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Health

  • Health Benefits of Tai Chi and Qigong

     Tai Chi in Park Dreamstime for web2

    Physical activity is one of the most beneficial things you can do for your health. It reduces the risk of many diseases, including breast cancer. It can also lead to better outcomes for people who have breast cancer and reduce the risk of reoccurrence for those who have recovered from the disease.

    Did you know that you don’t have to drip sweat to see the benefits of exercise? For example, tai chi is a gentle exercise that shows similar benefits to more vigorous activities. It may improve the immune system, cardio-vascular fitness, strength, flexibility, balance, stress level and sleep.

  • Heart Health Webinar Expanded Q & A

    Two cardiologists (heart doctors) who work with cancer patients, a researcher and a breast cancer patient navigator joined Zero Breast Cancer’s October 2022 webinar to offer important information about managing heart health during and after breast cancer treatment. One of the panelists is also a breast cancer survivor. They gave an overview of the current treatments most likely to cause heart problems and what can be done to prevent or limit them.

  • How to Help Kids Overcome Stress and Insufficient Sleep by Ruth Riley

    Kids at table from unsplash by keren fedida

    Is your child struggling with anxiety, stress, and frequent tantrums? It could be that they need to get more sleep.

    Sleep is an essential bodily function that allows the mind and body to recharge. Not having enough of it can affect a child’s ability to concentrate, process information, and think clearly(1).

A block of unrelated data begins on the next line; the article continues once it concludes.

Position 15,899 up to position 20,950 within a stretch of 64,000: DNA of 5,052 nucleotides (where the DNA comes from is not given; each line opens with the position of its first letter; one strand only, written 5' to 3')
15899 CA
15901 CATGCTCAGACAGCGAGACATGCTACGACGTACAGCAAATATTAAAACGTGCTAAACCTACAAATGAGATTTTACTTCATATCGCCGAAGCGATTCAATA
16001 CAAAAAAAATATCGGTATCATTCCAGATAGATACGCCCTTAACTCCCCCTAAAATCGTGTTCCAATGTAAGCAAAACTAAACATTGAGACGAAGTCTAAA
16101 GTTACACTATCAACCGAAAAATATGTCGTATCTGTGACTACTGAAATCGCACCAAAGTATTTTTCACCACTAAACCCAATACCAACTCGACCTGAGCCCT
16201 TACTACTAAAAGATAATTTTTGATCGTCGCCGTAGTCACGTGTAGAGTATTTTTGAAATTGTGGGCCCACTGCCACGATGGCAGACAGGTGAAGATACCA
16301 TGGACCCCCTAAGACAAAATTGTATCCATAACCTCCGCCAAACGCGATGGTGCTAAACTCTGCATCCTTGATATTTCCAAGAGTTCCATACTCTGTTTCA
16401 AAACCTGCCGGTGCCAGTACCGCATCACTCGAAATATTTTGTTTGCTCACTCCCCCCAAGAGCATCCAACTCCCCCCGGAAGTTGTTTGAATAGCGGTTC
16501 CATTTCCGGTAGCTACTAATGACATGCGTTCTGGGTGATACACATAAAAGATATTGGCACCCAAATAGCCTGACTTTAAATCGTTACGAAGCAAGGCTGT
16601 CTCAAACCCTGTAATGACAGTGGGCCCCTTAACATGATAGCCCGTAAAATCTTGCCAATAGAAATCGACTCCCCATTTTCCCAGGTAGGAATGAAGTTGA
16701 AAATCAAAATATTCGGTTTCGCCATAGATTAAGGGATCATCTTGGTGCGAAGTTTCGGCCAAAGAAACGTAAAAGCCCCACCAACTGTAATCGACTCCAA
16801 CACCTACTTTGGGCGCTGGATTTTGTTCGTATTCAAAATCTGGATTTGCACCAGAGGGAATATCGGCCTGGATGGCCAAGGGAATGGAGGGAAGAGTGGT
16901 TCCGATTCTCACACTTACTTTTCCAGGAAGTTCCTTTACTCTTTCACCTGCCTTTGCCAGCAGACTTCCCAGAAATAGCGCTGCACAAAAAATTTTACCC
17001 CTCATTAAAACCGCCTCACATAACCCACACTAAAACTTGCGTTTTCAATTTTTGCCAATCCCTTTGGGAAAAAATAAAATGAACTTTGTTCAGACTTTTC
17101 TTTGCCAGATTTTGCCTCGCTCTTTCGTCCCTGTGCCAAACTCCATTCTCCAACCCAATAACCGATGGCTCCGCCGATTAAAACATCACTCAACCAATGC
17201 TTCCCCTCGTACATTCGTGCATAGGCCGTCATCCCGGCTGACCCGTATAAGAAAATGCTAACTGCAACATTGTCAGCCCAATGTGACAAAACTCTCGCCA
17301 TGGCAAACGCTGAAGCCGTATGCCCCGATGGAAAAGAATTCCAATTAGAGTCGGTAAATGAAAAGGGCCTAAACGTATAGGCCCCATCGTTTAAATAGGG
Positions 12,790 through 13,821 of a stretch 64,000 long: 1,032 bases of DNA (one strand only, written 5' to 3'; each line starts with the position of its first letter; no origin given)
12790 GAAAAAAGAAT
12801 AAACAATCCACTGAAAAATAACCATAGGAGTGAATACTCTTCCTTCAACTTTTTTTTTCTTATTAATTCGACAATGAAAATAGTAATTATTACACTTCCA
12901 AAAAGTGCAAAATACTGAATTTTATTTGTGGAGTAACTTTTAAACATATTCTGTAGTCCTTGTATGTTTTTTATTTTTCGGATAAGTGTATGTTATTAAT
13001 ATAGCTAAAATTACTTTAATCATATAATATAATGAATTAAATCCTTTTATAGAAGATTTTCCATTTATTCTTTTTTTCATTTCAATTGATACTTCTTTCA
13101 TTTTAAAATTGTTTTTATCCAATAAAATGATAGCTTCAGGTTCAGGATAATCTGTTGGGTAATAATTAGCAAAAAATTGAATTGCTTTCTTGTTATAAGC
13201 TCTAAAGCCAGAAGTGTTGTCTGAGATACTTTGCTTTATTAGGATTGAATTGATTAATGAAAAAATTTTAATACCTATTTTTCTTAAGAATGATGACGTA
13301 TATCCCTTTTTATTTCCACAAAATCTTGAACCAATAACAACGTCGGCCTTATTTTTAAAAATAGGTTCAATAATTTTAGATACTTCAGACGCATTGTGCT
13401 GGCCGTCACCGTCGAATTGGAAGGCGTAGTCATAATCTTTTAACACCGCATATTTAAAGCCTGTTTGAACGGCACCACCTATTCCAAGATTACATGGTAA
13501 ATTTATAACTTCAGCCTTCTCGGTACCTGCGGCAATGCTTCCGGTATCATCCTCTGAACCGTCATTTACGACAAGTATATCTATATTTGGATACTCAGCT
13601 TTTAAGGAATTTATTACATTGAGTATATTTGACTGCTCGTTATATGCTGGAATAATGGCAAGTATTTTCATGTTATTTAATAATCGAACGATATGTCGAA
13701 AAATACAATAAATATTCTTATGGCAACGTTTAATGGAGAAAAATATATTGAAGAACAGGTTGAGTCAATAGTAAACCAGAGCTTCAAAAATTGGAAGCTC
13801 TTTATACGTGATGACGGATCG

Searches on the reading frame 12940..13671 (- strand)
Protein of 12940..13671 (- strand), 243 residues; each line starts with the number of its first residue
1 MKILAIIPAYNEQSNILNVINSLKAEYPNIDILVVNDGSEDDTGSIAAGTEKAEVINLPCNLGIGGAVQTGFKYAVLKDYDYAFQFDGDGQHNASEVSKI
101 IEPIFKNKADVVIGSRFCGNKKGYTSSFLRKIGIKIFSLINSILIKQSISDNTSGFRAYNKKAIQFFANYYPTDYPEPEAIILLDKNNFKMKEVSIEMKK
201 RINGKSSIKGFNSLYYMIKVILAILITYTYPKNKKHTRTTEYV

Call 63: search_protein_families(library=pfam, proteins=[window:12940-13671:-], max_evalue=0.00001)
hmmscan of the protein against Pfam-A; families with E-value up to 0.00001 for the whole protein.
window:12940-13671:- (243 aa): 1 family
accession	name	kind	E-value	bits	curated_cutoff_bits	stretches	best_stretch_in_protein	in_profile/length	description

Sleep quality plays an essential role in a child’s physical and mental health. Children who often don’t get enough sleep eventually experience a host of other problems(2).

  • Introducing Spanish-language Girls' New Puberty Eguide

    ZBC New Puberty Spanish Promo Graphic for web

    Zero Breast Cancer has just finished producing La guía de las niñas y la nueva pubertad, a Spanish-language translation of our Girls’ New Puberty Eguide! This guide expands upon the messages in our Spanish infographic and YouTube video series. In this interactive webpage, you will find easy tips to support healthy puberty alongside videos, quizzes and links to more resources. 

  • My Experience Participating in Breast Cancer Prevention Research

    lianna and BCOT team with caption for web

    Several months ago, our colleagues at Breast Cancer Over Time (BCOT) asked us to help recruit for their study on the Impact of Chemical Exposure on the Human Breast. Like ZBC, BCOT focuses on preventing breast cancer in the next generation. They address the issue by championing and coordinating research into the environmental causes of breast cancer, while ZBC focuses on engaging communities in translating research into actionable steps that can reduce the risk of breast cancer. This study investigates the risks of chemicals in personal care products (PCPs), a topic ZBC actively addresses.

    As complementary organizations, promoting BCOT’s study was an obvious decision. While sharing information about the study it, I also discovered that it was personally relevant to me. Read on to learn more about the study and my experience with it.

  • Never Too Late to Quit Smoking